Review: Second Chance Summer

Second Chance Summer

by Sarah Kapit

Henry Holt Books, 2023

Category: Middle Grade
Reviewer: Karen Shakman

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Second Chance Summer tells the story of two former best friends, Chloe and Maddie, and the summer they spend orbiting one another at a sleep-away performing arts camp. The two middle schoolers were friends back home, until an unfortunate incident involving a performance of The Music Man goes viral and heralds the end of the girls’ friendship. Maddie resents Chloe for the part she played in Maddie’s very public embarrassment and, while Chloe is sorry, she doesn’t quite understand what she did that was so wrong. Where Maddie is slightly awkward and a little insecure, Chloe is at home in the spotlight. Maddie has always been in her shadow, a shadow that she admits is exciting and fun, but a shadow all the same, and she has grown tired of it. At the sleep-away camp, neither girl is happy to be there with the other, and they end up in a battle of revenge that ultimately leads them to personal self-discovery.

In alternating first person chapters, the novel zeroes in on these two girls and their friendship. It captures the nature of middle school friendship well, particularly in terms of the small ways friends let each other down, take advantage of one another, or make assumptions that they know better. In the case of these two girls, they do care for one another, but they have good reason, at the same time, to feel hurt and disappointed. That rings quite true.

The bulk of the Jewish content in the novel revolves around Maddie’s dream to be a screenwriter, and the story she writes about a girl golem who becomes her alter ego, willing to take risks she might not take on her own. Maddie’s golem, however, inspires her to pursue revenge against Chloe as a way of exerting her own strength. Despite the references to golems, one need not understand Jewish mythology to follow the story. Rather, the reference to a golem is fairly incidental, and the real story is one of the girls' self-discovery. Over the course of the novel, Maddie learns that revenge is not strength and rather, telling the truth and being oneself is what makes her brave. Chloe also embarks on a journey of self-discovery, coming out as gay, and facing her fear of asserting her needs with her pushy stage mom.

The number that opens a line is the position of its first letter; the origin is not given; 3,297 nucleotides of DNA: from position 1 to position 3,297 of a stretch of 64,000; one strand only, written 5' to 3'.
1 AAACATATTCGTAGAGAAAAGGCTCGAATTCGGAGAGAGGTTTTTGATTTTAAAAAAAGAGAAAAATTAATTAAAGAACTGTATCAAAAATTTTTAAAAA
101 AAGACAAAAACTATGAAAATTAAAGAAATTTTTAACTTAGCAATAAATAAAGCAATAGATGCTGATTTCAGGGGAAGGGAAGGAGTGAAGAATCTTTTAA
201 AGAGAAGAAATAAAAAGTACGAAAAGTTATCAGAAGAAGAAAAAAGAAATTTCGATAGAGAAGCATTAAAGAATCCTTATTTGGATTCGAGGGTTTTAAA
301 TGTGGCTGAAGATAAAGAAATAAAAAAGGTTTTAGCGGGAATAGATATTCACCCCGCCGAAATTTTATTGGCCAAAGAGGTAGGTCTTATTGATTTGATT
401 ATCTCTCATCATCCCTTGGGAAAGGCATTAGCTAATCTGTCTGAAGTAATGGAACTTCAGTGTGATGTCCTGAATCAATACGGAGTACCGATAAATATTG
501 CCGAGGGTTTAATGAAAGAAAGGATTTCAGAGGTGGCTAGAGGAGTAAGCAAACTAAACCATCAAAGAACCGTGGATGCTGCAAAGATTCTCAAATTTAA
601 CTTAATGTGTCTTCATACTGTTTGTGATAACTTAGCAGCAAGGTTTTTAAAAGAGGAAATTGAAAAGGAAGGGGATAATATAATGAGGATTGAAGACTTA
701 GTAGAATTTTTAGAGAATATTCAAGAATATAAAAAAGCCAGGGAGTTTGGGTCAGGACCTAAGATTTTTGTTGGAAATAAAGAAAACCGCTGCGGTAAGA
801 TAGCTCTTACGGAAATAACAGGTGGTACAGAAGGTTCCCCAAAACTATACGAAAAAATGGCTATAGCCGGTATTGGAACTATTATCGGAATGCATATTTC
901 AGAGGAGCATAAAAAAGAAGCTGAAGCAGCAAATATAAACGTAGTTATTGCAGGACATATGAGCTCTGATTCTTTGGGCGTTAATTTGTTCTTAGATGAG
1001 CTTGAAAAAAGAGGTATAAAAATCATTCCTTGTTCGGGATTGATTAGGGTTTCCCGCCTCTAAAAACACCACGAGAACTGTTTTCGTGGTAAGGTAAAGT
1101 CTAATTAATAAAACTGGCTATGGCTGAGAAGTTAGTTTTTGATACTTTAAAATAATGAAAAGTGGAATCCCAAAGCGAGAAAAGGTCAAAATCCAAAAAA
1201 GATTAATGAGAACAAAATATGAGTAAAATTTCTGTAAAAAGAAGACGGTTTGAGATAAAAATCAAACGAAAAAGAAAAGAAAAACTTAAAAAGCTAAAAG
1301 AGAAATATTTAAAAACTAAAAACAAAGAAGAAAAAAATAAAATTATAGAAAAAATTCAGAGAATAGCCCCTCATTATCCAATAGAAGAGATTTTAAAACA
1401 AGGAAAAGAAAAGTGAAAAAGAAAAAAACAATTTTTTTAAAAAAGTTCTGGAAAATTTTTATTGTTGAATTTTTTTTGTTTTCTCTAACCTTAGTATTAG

This sweet story of friendship and self-discovery will certainly appeal to young readers of contemporary realistic fiction, and especially to theater camp lovers.

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Reviewer Karen Shakman lives in Cambridge, MA where she teaches middle school and writes books for children and young adults. She was a member of the PJ Library’s inaugural group of emerging Jewish picture book writers’ at Highlights Foundation in summer 2022, and was a participant in Grub Street’s Novel Generator and Novel Incubator programs.


  1. Thanks, Karen, for this helpful review. From your description, I think a lot of kids will resonate to these characters and their experiences.


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